Advertise - Print Edition


Brandeis University's Community Newspaper — Waltham, Mass.

Search


Sections


The Brandeis Hoot has moved. Please visit BrandeisHoot.com

Getting lost in the snow

Published: February 14, 2013
Section: Opinions


During the weekend, I was able enjoy my first true snowstorm at Brandeis University in four years of residing on campus. I do not mean to confuse you. I am not referring to the scattered flurries or glorified dustings we have gotten in previous years. No, I am talking about the all-out blizzard that, as a weather-hardened New Englander, I have come to expect during my winters. I label last year, which lacked even a one-foot snowstorm, an abysmally boring aberration in the New England weather pattern. It was nice to see another blizzard and even nicer to see it finally at Brandeis (we had had large snowstorms in the past four years but never when I was at Brandeis).

My favorite part of a snowstorm is always the sense of endless possibility it evokes within me. This is probably due to memories of sledding and snow days in my youth—a sort of inlaid instinct within my persona at this point. Like a family gathering at Thanksgiving, nothing brings back the warm nostalgic malaise of childhood like a strong snowstorm. All the stresses of my life found themselves obscured, much like the outside world. As the world got lost in the snow, my cares went along with it.

At the height of the storm, a few of my more courageous friends and my own winter-hardened self went sledding. The entire world was covered in a panoply of swirling white. When it was windy, one could barely see more than a foot in front of one’s face. Squinting into the distance proved entirely useless, as one could not face the wind without feeling the thousand stinging pains of a freezing, heavy, windblown snow. After an hour of fighting against the storm, even I was ready for some warm clothes and hot chocolate.

The day after the storm, I took a walk outside to see our brave new winter-blasted world. A few glimpses of the world outside showed me that we had indeed gotten two feet of snow for once. I meandered my way through a shell-shocked world (I was able to walk down the middle of South Street due to the driving ban) and slowly made my way toward my car in J lot. As I headed to where I thought my car would be, I heard the sound of laughter. There, about two feet from the pile of snow that was my car, a girl had apparently seen it in all of its snowy glory and could not repress a derisive chortle. As I approached the car, even I could not keep from laughing. The car was so utterly covered that I could not make out most of its features and actually ended up checking the license plate to double check it was mine.

After spending a few futile minutes trying to clean off my car, I headed over to the library to see how the rest of the campus was doing. By the library, I discovered a long line of people waiting to sled down the library hill. Overall, the entire campus seemed to have a sort of carnival atmosphere about it, although people’s reactions to the storm varied. There were two types of reactions to the storm and they generally varied based on geographical origin. The first was what I call the northern reaction. This consisted of people exclaiming excitedly about the snow and oftentimes engaging in snowball fights or playing in the snow. The second reaction was generally one that ranged from bemused stupefaction to downright frustration, and seemed to largely confine itself to those from more southern latitudes who had never seen so much snow before. Having friends from both areas, I sympathized with those frustrated by the storm but ultimately identified with those celebrating it.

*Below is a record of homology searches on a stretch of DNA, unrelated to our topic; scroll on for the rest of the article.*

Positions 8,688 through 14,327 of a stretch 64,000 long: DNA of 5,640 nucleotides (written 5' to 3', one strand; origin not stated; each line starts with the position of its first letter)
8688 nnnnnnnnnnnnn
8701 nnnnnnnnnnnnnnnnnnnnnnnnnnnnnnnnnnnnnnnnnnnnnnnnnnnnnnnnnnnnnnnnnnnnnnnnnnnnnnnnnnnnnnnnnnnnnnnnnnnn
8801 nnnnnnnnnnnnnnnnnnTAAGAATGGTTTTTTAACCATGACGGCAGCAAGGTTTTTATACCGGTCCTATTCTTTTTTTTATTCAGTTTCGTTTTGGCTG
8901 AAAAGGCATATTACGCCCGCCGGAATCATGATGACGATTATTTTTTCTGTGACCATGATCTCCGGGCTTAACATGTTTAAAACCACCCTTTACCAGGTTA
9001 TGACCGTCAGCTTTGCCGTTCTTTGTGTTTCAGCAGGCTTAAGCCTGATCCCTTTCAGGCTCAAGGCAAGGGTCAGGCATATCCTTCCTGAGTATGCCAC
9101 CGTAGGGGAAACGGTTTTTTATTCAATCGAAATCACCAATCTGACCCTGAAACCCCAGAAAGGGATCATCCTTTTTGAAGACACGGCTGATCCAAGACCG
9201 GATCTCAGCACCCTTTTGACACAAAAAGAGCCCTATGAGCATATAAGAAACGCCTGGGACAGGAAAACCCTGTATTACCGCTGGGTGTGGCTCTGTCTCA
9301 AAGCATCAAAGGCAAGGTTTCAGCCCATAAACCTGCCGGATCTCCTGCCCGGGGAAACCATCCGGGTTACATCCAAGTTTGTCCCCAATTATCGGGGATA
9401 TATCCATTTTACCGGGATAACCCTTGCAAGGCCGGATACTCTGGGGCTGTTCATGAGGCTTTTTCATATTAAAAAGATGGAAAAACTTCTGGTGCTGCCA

I love snow and will continue to derive satisfaction from it, despite the fact that it always seems to congregate in irrationally large piles on top of my car. I eventually got to the library, only to find that it was mostly closed. Somewhat disappointed, I set out for the treacherous path back down the hill toward my suite in Ridgewood.

As I was walking back toward the residence, I got a call from my parents. They had hunkered down in our home near Providence but their power had been knocked out, and the street had yet to be plowed. This apparently had not stopped my mother from attempting to visit the neighbors for some coffee and breakfast (they apparently had a generator). Unfortunately, her car got stuck, and a neighborhood-wide rescue operation involving several plows had to take place before she could get her coffee. Ultimately, mom reported to me, it was definitely worth it. I reflected upon the idea that perhaps my friends who thought New Englanders were crazy might have a point.

I was concerned about my parents, however, as the heat also went with the power. My parents were not worried though—they had been through far worse in past days. That is another strange aspect of New Englanders. A storm is never bad unless it is worse than the worst storm of all time (in this case, usually the Blizzard of 1978). If it does not measure up to that, it is just another petty obstacle to get through, regardless of how destructive the storm actually is. Thus, my parents merely reassured me that they would be fine and told me to take care of myself.

I returned to my suite and attempted to do work for a little while but eventually ended up playing in the snow with friends. During that time, I managed to somehow dig out my car, along with my friend’s car, using only our boots and a small broom that we had found nearby. Somewhere in the back of my mind, it occurred to me that this situation was ludicrous but my New England upbringing told me it all made sense. So ended my experience with the Blizzard of 2013, Nemo, or whatever else they are calling it these days. I am truly grateful to have had this experience before I graduate and I hope to experience it at least once more in the coming months.